Woodcrest named academic excellence spotlight award winner

Woodcrest Elementary School for the second year in a row has received the 2012 Minnesota Academic Excellence Foundation Spotlight Award on closing the achievement gap.

Jeremy Penaloza and Levi Kamara read at an all-school, end-of-the-year morning meeting while Amy Bjurlin, Woodcrest’s continuous improvement coach, and Principal Judi Kahoun look on. Photo by Elyse Kaner

Jeremy Penaloza and Levi Kamara read at an all-school, end-of-the-year morning meeting while Amy Bjurlin, Woodcrest’s continuous improvement coach, and Principal Judi Kahoun look on. Photo by Elyse Kaner

A K-3 school, Woodcrest is one of two schools statewide named this year’s spotlight award winners.

“I am thrilled that Woodcrest is recognized for this achievement,” Principal Judi Kahoun said in an e-mail to the Life. “Our staff believes in each and every single student and goes above and beyond to meet their social, emotional and academic needs.”

Brian Grogan, board chairman of MAEF, presented the award to Kahoun who accepted on behalf of staff and students June 7 at an all-school morning meeting held the last day of school before summer vacation. Parents and friends attended as well.

Grogan said students at Woodcrest were reading at 87 percent proficiency. The school received the award for showing significant improvements on closing the achievement gap.

“You’re in a great school,” he said at the meeting in the school’s gymnasium.

A stand out for Woodcrest’s MAEF Spotlight Award application was its four-tier system, which quickly and consistently monitors students for achievement results. An example would be its check-in and check-out program, an effort to create a holistic learning environment. The initiative connects at-risk students with adults daily.

Among other criteria the awards were granted to both schools, Grogan said in an interview, “the schools have a caring attitude toward their students and they hold their students accountable.”

Sauk Rapids Rice High School was the other school receiving this year’s MAEF Spotlight Award.

Meeting individual needs

To close the achievement gap, Woodcrest, along with the district’s other schools, has personalized teaching to meet the individual needs of students. Teachers look into data and adjust instructional strategies.

“At Woodcrest, we have revamped our reading instruction so that our most at-risk learners are getting intensive, sustained interventions, while at the same time being sure our students at or above grade-level targets are being challenged so they continue to grow as well,” Kahoun said in her e-mail.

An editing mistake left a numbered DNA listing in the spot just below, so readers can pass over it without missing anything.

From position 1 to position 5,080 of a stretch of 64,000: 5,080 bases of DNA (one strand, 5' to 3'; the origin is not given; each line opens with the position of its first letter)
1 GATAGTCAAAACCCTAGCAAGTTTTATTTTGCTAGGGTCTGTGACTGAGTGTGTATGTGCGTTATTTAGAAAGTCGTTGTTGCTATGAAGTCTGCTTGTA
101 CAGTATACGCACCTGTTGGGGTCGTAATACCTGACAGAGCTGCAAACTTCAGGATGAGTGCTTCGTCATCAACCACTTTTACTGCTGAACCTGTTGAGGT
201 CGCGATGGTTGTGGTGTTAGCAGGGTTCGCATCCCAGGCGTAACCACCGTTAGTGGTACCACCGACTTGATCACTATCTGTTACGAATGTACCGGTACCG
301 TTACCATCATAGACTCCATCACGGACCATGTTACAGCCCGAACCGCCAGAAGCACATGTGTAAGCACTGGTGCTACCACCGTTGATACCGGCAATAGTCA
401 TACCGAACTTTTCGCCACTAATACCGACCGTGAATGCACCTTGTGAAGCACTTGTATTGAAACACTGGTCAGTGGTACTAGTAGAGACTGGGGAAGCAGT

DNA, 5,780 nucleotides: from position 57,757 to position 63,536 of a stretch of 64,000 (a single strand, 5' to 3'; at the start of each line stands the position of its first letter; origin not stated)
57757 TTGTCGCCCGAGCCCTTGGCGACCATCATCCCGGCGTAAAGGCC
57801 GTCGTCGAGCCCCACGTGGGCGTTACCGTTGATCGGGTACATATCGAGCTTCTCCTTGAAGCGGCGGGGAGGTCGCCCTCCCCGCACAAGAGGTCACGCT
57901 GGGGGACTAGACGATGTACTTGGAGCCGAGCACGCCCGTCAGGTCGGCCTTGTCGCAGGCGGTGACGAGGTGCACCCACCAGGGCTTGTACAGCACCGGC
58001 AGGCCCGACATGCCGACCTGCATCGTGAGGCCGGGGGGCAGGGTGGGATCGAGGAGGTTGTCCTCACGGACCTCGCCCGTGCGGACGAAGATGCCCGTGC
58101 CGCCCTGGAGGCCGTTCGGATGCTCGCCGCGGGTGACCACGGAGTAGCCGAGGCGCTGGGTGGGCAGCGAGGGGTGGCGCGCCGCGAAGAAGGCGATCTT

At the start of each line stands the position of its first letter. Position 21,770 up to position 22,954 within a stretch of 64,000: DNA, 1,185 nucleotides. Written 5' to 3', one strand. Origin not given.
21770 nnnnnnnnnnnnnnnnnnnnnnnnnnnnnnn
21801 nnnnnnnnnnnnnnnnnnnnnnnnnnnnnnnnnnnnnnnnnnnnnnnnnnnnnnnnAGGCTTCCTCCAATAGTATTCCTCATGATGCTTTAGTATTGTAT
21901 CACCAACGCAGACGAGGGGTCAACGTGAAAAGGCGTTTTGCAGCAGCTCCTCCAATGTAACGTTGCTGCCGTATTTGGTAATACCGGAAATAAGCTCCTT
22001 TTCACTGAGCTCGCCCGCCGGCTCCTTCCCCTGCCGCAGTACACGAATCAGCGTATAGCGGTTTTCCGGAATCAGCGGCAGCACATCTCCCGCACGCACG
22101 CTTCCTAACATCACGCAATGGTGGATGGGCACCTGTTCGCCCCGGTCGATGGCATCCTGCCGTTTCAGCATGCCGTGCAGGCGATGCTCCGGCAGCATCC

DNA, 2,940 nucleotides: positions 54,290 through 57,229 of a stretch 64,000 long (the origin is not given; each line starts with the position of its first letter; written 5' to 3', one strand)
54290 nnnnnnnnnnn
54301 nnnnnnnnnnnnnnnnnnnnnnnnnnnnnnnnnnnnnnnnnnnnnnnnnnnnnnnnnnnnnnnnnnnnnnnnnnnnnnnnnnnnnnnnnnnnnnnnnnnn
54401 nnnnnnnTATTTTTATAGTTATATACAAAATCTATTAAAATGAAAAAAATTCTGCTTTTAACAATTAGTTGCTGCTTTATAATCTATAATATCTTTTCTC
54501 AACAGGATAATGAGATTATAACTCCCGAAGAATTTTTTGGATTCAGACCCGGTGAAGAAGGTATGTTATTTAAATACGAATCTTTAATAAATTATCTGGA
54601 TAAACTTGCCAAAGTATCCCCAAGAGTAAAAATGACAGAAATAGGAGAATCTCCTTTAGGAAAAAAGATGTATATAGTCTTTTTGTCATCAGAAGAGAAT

The school also strives to ensure that students feel a personal connection with staff, are engaged and see the value in their own learning, according to Kahoun.

Last year, when the school won its first spotlight award, 56 percent of the students were on free and reduced lunch. By spring, 82 percent of the students had met their oral reading fluency goals.

This fall, 50 percent of the third-graders met their oral reading fluency benchmarks. But by May, 88 percent of the third-graders had met their oral reading fluency goals, while the number of students receiving free and reduced lunches had increased to 61 percent.

Woodcrest’s second-graders have also worked to eliminate the racial achievement gap. Eighty-two percent of its white students, 83 percent of black students and 83 percent of Hispanic students have met their year end oral reading fluency benchmarks, according to Kahoun.

Students spoke

In addition to Grogan, student representatives spoke at the assembly.

Even if the words she reads are longer words, “I can sound them out,” a young girl said.

Another student said he made a good friend at Woodcrest. A friend who helped him out and never let him down.

The morning meeting ended with a video of students sharing memories. A student gave advice to kids who will be new to the school. They should start getting new friends, she said. Others said they will miss the field trips. The nice teachers. Learning and exercising their brains.

“They teach me and I can become smarter and smarter each day,” a boy said near the end of the video.

Physical education teacher John Vogel sent the students off with some learning targets for summer.

Play outside. Don’t watch too much TV and, this summer, read lots and lots.

Most important, stay safe, he said.

As further proof of their reading prowess, Woodcrest students read the targets together from a large screen set up in front of the gymnasium for the presentation.

The Minnesota Academic Excellence Foundation is a non-profit organization, promoting academic excellence in Minnesota schools and communities through public-private partnerships. For more information, visit www.maefboard.com.

Elyse Kaner is at elyse.kaner@ecm-inc.com

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